If you paid attention to our Endurance section, you may remember that carbs are your body’s main source of energy. Specifically, glucose is transformed into ATP through a process known as aerobic glycolysis. But where does this glucose come from?
The first and most significant source is blood glucose.
You eat something, your gastrointestinal tract processes the food and absorbs the glucose. Then, glucose is carried throughout your body with blood. Whenever an organ, tissue, or cell needs some energy—it takes some of this glucose and processes it into ATP. Nice!
During intense exercise, using up all the body’s blood glucose could end up in severe hypoglycemia, a dangerous metabolic state that may even lead to coma and death. That’s why the body has a plan B for these cases: glycogenolysis.
During glycogenolysis, the body breaks down glycogen into glucose, which is then used for ATP and energy. Glycogen is your body’s most convenient way of storing glucose for future action. Glycogen is stored primarily in the liver and muscles, and it takes some time to be restored after your body uses it up.
The third way is called gluconeogenesis, which consists of making glucose from non-carbohydrate substances like fatty acids, lactic acid, and proteins. You could say this is an emergency pathway to keep blood glucose levels above the critically low marks. Gluconeogenesis is seen during fasting, extreme low-carb diets, and VERY intense exercise.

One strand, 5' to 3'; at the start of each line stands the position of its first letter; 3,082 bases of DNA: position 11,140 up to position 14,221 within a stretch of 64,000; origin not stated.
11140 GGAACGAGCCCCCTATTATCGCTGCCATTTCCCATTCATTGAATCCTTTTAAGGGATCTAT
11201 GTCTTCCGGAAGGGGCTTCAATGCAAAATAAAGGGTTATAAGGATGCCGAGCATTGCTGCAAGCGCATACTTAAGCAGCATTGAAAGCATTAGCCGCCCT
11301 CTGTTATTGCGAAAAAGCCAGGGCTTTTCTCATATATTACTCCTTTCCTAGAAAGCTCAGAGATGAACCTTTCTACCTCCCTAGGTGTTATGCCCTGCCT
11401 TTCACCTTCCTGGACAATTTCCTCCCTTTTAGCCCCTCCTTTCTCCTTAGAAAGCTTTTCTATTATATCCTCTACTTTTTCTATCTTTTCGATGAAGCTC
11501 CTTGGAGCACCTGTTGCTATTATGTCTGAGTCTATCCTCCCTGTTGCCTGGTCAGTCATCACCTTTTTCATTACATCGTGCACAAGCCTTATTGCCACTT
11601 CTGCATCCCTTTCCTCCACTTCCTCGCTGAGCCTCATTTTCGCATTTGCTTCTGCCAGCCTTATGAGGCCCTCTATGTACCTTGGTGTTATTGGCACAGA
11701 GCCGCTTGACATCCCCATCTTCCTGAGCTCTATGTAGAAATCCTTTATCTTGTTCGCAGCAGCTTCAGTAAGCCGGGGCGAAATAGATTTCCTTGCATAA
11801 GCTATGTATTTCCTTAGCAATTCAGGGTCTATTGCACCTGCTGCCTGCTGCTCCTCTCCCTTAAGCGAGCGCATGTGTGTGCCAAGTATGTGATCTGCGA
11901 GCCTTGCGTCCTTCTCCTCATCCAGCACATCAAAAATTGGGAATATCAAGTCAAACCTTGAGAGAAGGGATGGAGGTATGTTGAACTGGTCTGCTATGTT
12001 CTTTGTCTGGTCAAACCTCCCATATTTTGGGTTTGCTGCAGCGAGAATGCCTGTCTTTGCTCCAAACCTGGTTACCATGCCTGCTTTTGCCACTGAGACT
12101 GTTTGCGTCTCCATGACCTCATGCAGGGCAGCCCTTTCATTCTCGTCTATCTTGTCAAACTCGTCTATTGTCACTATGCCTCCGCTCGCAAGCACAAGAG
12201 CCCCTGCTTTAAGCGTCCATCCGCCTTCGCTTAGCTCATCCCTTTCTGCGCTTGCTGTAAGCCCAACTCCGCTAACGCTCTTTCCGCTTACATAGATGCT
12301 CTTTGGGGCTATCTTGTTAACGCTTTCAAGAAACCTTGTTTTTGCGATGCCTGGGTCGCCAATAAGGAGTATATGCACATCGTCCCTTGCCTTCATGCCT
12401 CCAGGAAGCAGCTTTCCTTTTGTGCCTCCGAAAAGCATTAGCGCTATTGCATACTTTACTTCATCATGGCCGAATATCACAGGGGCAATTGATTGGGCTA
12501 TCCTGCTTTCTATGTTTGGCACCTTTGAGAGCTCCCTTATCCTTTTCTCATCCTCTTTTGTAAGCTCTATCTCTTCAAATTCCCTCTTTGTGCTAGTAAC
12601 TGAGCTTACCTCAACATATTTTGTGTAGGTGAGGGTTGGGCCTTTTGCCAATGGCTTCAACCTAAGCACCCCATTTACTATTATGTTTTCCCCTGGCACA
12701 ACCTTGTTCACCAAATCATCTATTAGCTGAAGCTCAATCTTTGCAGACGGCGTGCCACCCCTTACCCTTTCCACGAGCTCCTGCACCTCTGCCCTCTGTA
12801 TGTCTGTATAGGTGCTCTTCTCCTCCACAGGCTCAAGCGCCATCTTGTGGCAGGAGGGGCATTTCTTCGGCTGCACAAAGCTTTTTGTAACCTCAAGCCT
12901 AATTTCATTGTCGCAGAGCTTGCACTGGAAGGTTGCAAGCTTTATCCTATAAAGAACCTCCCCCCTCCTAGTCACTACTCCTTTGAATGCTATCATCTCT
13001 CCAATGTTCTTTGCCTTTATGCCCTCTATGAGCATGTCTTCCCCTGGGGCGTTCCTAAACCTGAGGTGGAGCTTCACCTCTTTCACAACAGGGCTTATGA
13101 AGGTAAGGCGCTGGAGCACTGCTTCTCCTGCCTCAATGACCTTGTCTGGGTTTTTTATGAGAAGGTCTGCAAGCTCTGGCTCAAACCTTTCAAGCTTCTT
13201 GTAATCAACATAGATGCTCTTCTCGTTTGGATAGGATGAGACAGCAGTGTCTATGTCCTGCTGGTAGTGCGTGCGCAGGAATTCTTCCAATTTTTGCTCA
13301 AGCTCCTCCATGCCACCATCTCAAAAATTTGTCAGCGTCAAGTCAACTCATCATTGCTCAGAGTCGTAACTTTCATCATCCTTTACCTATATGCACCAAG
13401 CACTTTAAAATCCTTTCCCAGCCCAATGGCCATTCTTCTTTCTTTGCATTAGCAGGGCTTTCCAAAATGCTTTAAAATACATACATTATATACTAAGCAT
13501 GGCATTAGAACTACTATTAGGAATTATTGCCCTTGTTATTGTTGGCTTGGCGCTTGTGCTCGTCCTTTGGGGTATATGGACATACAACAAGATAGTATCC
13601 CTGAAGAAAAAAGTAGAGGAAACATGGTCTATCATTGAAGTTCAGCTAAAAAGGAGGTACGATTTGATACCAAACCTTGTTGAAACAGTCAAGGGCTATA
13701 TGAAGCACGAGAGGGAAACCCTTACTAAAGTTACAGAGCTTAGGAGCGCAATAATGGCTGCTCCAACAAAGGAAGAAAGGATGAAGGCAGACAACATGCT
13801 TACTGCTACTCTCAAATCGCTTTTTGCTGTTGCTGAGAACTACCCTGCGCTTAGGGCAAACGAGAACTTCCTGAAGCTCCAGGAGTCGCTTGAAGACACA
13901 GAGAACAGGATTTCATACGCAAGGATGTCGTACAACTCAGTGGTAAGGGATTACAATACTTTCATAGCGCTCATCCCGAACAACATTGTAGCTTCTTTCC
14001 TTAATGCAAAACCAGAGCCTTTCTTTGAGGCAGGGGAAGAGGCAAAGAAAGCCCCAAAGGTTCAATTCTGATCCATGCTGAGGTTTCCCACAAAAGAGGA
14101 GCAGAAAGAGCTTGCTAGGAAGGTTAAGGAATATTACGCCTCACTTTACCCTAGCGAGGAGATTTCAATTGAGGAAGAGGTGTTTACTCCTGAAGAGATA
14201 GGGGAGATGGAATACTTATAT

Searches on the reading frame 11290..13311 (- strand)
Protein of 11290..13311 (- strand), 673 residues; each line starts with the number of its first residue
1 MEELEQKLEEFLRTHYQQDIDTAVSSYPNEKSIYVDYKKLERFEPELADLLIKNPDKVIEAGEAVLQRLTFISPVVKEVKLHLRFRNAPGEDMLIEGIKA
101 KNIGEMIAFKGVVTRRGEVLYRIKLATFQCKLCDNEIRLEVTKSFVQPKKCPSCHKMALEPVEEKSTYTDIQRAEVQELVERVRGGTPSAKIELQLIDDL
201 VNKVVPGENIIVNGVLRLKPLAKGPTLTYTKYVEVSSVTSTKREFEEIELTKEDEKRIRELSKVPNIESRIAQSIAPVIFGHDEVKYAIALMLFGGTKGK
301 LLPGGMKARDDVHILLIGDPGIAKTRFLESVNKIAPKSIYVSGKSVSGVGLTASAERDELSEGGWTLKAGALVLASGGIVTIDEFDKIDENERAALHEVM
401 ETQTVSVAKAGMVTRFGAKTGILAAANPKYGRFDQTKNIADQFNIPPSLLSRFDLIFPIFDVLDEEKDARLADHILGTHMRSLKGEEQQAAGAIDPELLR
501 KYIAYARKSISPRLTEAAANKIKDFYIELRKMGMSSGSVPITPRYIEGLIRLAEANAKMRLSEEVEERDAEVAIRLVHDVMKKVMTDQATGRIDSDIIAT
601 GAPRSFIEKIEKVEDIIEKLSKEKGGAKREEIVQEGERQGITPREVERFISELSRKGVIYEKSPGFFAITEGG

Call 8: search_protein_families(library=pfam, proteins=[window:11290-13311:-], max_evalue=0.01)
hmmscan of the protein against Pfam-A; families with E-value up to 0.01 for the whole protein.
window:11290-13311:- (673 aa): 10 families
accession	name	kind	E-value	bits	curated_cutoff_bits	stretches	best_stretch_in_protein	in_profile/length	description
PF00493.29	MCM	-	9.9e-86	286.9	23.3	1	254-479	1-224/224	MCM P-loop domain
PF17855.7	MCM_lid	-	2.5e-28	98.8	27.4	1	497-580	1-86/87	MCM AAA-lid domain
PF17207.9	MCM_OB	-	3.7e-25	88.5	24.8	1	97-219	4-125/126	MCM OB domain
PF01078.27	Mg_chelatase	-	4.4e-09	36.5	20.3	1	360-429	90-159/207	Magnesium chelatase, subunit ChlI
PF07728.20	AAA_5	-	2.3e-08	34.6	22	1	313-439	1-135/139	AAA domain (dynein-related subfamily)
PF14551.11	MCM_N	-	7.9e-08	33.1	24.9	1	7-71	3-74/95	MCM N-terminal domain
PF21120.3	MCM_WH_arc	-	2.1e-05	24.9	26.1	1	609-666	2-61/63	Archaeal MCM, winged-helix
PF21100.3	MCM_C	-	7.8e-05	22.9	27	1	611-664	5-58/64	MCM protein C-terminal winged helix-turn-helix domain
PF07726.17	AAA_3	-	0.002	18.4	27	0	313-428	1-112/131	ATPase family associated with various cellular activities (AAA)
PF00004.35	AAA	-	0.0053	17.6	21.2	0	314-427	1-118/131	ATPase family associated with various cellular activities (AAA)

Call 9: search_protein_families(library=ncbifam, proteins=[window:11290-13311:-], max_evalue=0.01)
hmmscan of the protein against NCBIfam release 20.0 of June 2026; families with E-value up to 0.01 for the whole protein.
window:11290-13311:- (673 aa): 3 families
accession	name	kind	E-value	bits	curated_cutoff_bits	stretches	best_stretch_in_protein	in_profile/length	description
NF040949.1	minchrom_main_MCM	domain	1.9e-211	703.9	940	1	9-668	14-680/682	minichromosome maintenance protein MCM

These three processes happen at the same time in your body, it’s all a matter of keeping them well-balanced. But what does this mean in terms of working out, building muscle, and being active in general?
Carbs and exercise: the key principles
- The best way to maintain optimal energy levels is through eating the right carbs at the right time. A few hours before working out, eat some complex carbs and fibers (whole grains, legumes, etc.). These are metabolized gradually over time, ensuring a steady blood glucose level. Then, about 30-40 minutes before exercise, you can take some simple carbs (sugar, fruits, milk products, etc.) to cause a short-term spike in blood glucose that your body will use up for immediate action in the gym.
- Allow your body to replenish glycogen stores between workouts. Besides getting yourself some quality rest with plenty of sleep, this means eating enough carbs and proteins AFTER you exercise, with some studies suggesting at least 0.8 g of carbs per kg of body weight AND 0.2 g of protein per kg of body weight immediately after exercise and 2 hours after exercise. Restoring glycogen stores takes from 22 hours to 4 days in most people.
- Pre-workout blends (PWBs) can help you fuel immediate activity. As far as supplementing goes, PWBs can give you as much as a bit of extra energy substrate to fuel your workout, but that’s pretty much it. They won’t affect your glycogen stores and won’t help you restore them faster.
Do you need carbs in you pre-workout?
Getting yourself an extra dose of carbs immediately before physical activity is always a great idea, but the source doesn’t matter much. In other words, you could just eat a banana or drink a cup of sweet coffee. Glucose is glucose, no matter how you look at it. Pre-workout blends are a convenient option to get ”everything at once” instead of taking multiple supplements or combining them with usual food, but they aren’t exactly required for a successful workout.
– The Cost Plus Nutrition Team